In conclusion, although the relationship of changes in bone marrow lesions and in synovitis with fluctuation in pain presence and severity were demonstrated in the study of Zhang et al[35], the extent to which structural pathology in OA contributes to the pain experience is still not well known, this is probably because of co-existence of the structural pathologies and variations in personal pain perception[36]. On the other hand, angiogenesis arises as a reasonable target for future treatment modalities in OA.


There are 5 injectable corticosteroids that have a current Food and Drug Administration (FDA) label for IA injections. These consist of methylprednisolone acetate, triamcinolone acetate, betamethasone acetate and betamethasone sodium phosphate, triamcinolone hexacetonide, and dexamethasone.

A few trials have been published comparing functional outcomes after different IA corticosteroid (CS) injections[37-39]. However, the results were inconclusive. Although, further research is needed, it seems that any agent have similar potency provided with correct indication, dosage, timing, and application[40].

Mechanism of action

Corticosteroids have both anti-inflammatory and immunosuppressive effect, but their mechanism of action is complex. Corticosteroids act directly on nuclear steroid receptors and interrupt the inflammatory and immune cascade at several levels. By this means, they reduce vascular permeability and inhibit accumulation of inflammatory cells, phagocytosis, production of neutrophil superoxide, metalloprotease, and metalloprotease activator, and prevent the synthesis and secretion of several inflammatory mediators such as prostaglandin and leukotrienes[41,42]. The clinical anti-inflammatory reflections of these actions are decreases in erythema, swelling, heat, and tenderness of the inflamed joints and an increase in relative viscosity with an increase in hyaluronic acid (HA) concentration[41,43].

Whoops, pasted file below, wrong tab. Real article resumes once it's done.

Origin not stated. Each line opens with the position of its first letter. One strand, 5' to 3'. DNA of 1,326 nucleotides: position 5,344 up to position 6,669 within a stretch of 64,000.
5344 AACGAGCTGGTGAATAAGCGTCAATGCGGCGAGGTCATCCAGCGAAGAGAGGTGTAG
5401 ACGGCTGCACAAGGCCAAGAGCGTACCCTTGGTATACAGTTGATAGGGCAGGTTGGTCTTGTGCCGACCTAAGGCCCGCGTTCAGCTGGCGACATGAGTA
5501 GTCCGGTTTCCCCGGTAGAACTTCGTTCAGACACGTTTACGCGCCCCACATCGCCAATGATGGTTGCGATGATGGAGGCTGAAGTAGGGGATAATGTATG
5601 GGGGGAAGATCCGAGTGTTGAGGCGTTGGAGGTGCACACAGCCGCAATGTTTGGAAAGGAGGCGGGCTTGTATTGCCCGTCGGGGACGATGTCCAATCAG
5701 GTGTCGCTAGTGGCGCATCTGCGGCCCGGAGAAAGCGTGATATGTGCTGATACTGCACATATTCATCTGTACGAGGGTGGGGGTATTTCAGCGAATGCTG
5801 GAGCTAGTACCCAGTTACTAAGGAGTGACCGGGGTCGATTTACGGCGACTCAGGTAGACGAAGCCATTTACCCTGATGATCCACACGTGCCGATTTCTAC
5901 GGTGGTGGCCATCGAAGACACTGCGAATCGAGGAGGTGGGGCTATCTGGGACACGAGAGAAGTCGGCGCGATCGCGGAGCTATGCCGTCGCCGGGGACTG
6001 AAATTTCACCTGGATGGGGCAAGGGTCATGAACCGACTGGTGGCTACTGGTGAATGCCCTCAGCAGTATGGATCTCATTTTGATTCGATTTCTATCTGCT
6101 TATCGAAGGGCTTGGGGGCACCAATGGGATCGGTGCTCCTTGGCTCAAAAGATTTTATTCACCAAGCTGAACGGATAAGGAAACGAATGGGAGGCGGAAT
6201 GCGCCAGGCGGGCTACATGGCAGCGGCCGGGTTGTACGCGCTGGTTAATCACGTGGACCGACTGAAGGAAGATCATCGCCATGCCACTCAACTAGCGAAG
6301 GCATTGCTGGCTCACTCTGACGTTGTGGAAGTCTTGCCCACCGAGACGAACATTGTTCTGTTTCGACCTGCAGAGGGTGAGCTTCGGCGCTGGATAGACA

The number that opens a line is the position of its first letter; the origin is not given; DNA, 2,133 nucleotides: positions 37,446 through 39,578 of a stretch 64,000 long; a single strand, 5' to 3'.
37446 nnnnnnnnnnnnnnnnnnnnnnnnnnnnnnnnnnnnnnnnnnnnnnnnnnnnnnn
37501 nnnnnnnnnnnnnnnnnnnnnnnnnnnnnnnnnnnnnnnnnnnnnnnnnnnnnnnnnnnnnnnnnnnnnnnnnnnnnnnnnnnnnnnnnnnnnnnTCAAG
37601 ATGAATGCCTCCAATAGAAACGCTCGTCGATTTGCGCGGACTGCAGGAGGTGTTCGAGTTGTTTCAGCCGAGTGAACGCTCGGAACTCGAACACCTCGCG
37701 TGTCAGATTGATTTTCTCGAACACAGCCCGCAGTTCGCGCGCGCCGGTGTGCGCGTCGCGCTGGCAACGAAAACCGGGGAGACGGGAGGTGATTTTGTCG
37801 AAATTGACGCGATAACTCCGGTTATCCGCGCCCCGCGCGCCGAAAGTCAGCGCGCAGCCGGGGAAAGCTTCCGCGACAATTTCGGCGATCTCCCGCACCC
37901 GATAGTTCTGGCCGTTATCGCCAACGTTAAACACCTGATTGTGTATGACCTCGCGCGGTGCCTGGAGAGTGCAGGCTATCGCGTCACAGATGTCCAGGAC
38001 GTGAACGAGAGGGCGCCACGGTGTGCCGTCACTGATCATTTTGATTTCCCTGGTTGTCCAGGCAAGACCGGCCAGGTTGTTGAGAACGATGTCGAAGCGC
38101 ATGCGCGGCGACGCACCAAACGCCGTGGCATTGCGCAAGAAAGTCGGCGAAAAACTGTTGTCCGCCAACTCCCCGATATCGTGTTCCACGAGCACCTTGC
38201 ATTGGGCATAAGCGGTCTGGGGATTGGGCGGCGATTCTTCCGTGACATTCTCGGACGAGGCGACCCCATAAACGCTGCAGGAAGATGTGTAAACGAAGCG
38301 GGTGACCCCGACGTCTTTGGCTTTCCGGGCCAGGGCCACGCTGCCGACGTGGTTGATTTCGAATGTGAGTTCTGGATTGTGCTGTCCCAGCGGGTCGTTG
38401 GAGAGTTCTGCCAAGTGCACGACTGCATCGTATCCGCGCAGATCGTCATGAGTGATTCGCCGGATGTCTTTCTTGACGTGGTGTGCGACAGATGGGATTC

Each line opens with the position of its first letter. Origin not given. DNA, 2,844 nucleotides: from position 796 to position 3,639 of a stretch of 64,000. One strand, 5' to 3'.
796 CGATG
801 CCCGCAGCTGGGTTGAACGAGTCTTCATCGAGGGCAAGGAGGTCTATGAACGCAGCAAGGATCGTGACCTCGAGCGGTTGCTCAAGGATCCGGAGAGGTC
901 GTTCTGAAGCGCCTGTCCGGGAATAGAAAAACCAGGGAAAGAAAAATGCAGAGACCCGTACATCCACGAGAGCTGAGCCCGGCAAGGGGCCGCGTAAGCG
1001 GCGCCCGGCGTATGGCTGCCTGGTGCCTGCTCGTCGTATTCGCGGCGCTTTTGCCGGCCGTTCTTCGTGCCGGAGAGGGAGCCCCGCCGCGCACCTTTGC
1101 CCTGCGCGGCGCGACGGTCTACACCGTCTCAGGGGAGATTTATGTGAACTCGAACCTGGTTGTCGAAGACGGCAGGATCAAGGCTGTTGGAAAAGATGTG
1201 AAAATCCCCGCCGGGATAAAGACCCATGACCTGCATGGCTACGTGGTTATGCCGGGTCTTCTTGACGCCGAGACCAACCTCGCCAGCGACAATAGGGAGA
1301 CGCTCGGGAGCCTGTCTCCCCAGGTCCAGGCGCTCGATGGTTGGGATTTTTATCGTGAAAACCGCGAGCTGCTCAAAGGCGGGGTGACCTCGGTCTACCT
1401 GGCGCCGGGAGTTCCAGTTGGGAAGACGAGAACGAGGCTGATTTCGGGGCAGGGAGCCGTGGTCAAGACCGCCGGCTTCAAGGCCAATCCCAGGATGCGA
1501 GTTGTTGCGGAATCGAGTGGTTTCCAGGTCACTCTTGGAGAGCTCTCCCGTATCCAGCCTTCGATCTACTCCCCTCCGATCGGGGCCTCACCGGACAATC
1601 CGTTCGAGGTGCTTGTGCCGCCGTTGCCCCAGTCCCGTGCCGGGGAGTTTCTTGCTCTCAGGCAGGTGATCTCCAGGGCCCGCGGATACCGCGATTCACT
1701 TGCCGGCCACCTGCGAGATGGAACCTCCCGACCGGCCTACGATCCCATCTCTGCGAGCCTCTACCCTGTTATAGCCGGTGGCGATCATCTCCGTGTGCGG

Indications and efficacy

IA CS injections are frequently used to treat acute and chronic inflammatory conditions. Especially during the OA flare, when there is evidence of inflammation and joint effusion, CS injections decrease acute episodes of pain and increase joint mobility[44]. Also, when the correlation of chondrolysis with the OA flare is considered, the IA CS injection for the short-term treatment of disease flares is recommended[9,18-20].

From randomized controlled trials in OA patients there is evidence that IA corticosteroids are effective, but their benefit over placebo may be relatively short-lived, up to four weeks. In a 2006 Cochrane Review, the short term efficacy of corticosteroids in knee OA has been confirmed[45], and recently, the short-term effect was also highlighted in a systematic review by Hepper et al[46] and in a meta-analysis by Bannuru et al[47]. One more recent study also found IA corticosteroids to be superior to placebo on Western Ontario and McMaster Universities Osteoarthritis Index (WOMAC) total subscale scores at four weeks[48]. Moreover, some studies suggest a possible benefit of up to 26 wk[49,50]. On the other hand, in the 2006 Cochrane Review, it was also stated that there was a lack of evidence for efficacy in functional improvement (e.g., stiffness, walking distance, quality of life) at any time point with IA CS injections[45].

The clinical predictors for IA CS injection efficacy were studied. In 1995, Gaffney et al[51] reported that joint effusion and successful aspiration of SF at the time of CS injection were related with better pain reduction at one week. Promoting this study, in a more recent research, Arden et al[50] concluded that presence of an effusion and a lesser radiographic severity of knee OA are predictors of a good response to treatment with CS injections up to 26 wk. However, in a very recent systematic review about clinical predictors of response to IA CS injection in knee OA, no consistent predictors of response were identified[52]. The authors concluded that predictor factors were poorly studied in previous trials, which may be partly the cause of this result.